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Sulphuric Acid on the WebTM Technical Manual DKL Engineering, Inc.

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Sulphuric Acid on the Web

Introduction
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DKL Engineering, Inc.

Handbook of Sulphuric Acid Manufacturing
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Preface
Contents
Feedback

Sulphuric Acid Decolourization
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Preface
Table of Contents

Process Engineering Data Sheets - PEDS
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Introduction

Bibliography of Sulphuric Acid Technology
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Preface
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Sulphuric Acid Plant Specifications
 

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Acid Plant Database June 21, 2011

Owner Southern States Chemicals

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Location

2600 US-421 South
Wilmington, North Carolina
USA  28401

Background Part of Dulaney Industries
Website www.sschemical.com
Plant Plant No. 1 Plant No. 3 New Plant (Wilbara LLC)
Coordinates* 34°16' 22" N, 77° 57' 10" W - -
Type of Plant Sulphur Burning Sulphur Burning -
Gas Source Elemental Sulphur Elemental Sulphur -
Plant Capacity H2SO4 and Oleum: 125 STPD 106 STPD -
SA/DA SA SA -
Emissions

SO2: 27 lb/ton
Acid Mist: 0.5 lb/ton
NOx: 5.8 lb/ton
Opacity: < 40%

SO2: 27 lb/ton
Acid Mist: 0.5 lb/ton
NOx: 5.8 lb/ton
Opacity: < 40%

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Permits

Permit No.: 1853T15
Facility ID: 6500118
Issue Date: April 28, 2006
Expiration Date: March 31, 2011

Status Operating Operating -
Year Built - - -
Technology - - -
Contractor - - -
Remarks

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Pictures   Southern States - Wilmington 2.jpg (21042 bytes)  Southern States - Wilmington 3.jpg (19307 bytes)  Southern States - Wilmington 4.jpg (22497 bytes)  Southern States - Wilmington 5.jpg (17944 bytes)  Southern States - Wilmington 6.jpg (24577 bytes)
General -
Reference Photos from www.sschemical.com
North Carolina Air Quality Permit No. 1853T15
News June 10, 2011 - State environmental officials recently recommended that the Environmental Protection Agency postpone designating the Wilmington area as non-attainment or not in compliance with the new federal air quality standard for sulfur dioxide, or SO2.  Measurements by the N.C. Division of Air Quality, or DAQ, show that the New Hanover County monitor does not meet the more stringent SO2 standard that the EPA adopted in June 2010. States were required to submit recommendations by last Friday for the boundaries of SO2 attainment and non-attainment areas, or those areas not meeting the standard.  The N.C. Department of Environment and Natural Resources recommended that the EPA defer its designation of a non-attainment area for New Hanover County due to the closure of several large sources of SO2 in the area and the resulting drop in measured SO2 levels. Southern States Chemical and WASTEC have shut down their facilities near the monitor, and Progress Energy plans to convert its nearby Sutton plant from coal to natural gas by early 2014. The New Hanover County monitor has measured no SO2 values above the new standard so far in 2011.  “I request that the USEPA consider deferring a nonattainment designation for this area until after 2012,” Dee Freeman, secretary of the N.C. Department of Environment and Natural Resources, stated in a June 2 letter to the EPA. “…It is possible for the Wilmington monitor to attain the 1-hour SO2 standard by the end of 2012.”  If the EPA will not agree to postpone the non-attainment decision for Wilmington, the state environmental agency has recommended that the federal agency designate the northwestern corner of New Hanover County, bounded by the Cape Fear and Northeast Cape Fear rivers and the Pender County line. Non-attainment areas are regions officially designated by the EPA as not meeting air quality standards, and the state must develop plans for bringing such areas back into compliance.   Industries that emit SO2 may face more stringent requirements in non-attainment areas.  Sulfur dioxide is one of six criteria or major pollutants specified in the federal Clean Air Act. It is a pungent gas that is unhealthy to breathe, can damage vegetation and materials such as buildings, and contributes to the formation of haze, particle pollution and acid precipitation. High levels of SO2 can cause or worsen respiratory ailments such as asthma, bronchitis and emphysema and aggravate existing heart disease. Populations most affected include children, the elderly and other sensitive groups.  In June 2010, the EPA adopted a more stringent SO2 standard of 75 parts per billion (ppb) averaged over one hour.  Previously, there were three SO2 standards: 500 ppb averaged over 3 hours, 140 ppb averaged over 24 hours, and 30 ppb averaged over a year.  Compliance with the federal SO2 standard is determined by a formula based on a three-year average of the 99th percentile of the daily maximum one-hour concentrations. Under that formula, the design value for the air monitor located in New Hanover County is 110 ppb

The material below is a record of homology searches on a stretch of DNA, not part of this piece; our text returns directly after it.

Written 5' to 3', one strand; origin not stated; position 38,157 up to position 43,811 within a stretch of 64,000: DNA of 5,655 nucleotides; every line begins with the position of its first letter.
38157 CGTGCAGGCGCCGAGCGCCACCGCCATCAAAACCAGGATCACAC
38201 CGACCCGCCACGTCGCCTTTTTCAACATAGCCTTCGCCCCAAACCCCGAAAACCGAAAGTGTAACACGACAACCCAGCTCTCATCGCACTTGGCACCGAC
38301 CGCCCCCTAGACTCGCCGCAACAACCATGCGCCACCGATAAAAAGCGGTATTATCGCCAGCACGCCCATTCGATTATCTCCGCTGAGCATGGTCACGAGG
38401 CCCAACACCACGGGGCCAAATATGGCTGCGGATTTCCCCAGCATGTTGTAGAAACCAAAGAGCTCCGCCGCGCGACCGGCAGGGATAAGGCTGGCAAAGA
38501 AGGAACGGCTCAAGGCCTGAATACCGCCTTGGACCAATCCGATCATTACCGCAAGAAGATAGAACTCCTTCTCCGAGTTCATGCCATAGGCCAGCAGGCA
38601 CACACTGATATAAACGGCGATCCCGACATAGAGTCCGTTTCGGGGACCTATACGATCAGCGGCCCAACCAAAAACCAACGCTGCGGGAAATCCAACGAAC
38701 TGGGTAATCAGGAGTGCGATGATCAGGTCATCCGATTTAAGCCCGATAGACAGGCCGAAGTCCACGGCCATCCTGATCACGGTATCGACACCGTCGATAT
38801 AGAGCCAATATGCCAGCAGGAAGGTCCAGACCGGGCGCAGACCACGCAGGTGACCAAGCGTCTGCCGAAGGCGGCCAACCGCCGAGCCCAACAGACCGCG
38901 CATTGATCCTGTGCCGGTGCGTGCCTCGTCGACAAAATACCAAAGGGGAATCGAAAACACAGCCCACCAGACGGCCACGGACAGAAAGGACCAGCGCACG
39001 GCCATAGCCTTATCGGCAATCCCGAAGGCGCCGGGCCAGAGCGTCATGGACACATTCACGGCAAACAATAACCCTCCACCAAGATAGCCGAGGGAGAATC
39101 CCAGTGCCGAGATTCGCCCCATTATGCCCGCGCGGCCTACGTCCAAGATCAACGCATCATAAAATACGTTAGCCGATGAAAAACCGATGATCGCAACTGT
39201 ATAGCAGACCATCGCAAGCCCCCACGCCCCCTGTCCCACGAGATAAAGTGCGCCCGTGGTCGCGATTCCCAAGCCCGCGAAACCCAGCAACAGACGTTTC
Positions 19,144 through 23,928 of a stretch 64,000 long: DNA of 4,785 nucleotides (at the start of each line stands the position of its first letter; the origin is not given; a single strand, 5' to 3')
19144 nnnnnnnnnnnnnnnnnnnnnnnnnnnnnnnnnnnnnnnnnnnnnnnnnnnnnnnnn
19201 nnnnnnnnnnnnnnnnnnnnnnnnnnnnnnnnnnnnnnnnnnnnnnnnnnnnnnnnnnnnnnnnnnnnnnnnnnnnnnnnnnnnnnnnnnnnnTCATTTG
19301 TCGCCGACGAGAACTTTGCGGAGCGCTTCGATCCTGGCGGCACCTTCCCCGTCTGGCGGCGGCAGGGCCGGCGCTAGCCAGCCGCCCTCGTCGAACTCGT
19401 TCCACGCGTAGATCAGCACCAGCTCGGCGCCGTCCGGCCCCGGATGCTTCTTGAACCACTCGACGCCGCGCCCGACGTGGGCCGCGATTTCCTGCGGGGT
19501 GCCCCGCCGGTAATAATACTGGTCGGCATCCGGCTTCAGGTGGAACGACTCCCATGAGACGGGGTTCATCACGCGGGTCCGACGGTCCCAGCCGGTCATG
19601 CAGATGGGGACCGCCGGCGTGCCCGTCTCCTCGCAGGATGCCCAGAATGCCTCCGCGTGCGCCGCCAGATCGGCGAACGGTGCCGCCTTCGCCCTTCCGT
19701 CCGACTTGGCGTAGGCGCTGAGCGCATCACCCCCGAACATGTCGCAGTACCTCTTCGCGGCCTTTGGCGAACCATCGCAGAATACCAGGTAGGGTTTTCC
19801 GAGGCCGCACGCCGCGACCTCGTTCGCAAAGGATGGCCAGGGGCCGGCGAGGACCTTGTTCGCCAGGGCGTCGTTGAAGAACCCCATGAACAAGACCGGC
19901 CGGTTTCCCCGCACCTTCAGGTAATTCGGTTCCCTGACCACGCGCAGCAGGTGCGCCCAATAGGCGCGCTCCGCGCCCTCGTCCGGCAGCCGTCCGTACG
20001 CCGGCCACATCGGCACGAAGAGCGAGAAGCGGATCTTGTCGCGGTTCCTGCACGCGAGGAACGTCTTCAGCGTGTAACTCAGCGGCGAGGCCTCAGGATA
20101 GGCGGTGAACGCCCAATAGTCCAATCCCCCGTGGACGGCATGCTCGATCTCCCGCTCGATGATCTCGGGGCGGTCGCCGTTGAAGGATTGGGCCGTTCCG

MTPD - Metric Tonne per Day           STPD - Short Ton per Day
MTPA - Metric Tonne per Annum      STPA - Short Ton per Annum
SA - Single Absorption
DA - Double Absorption
 

* Coordinates can be used to locate plant on Google Earth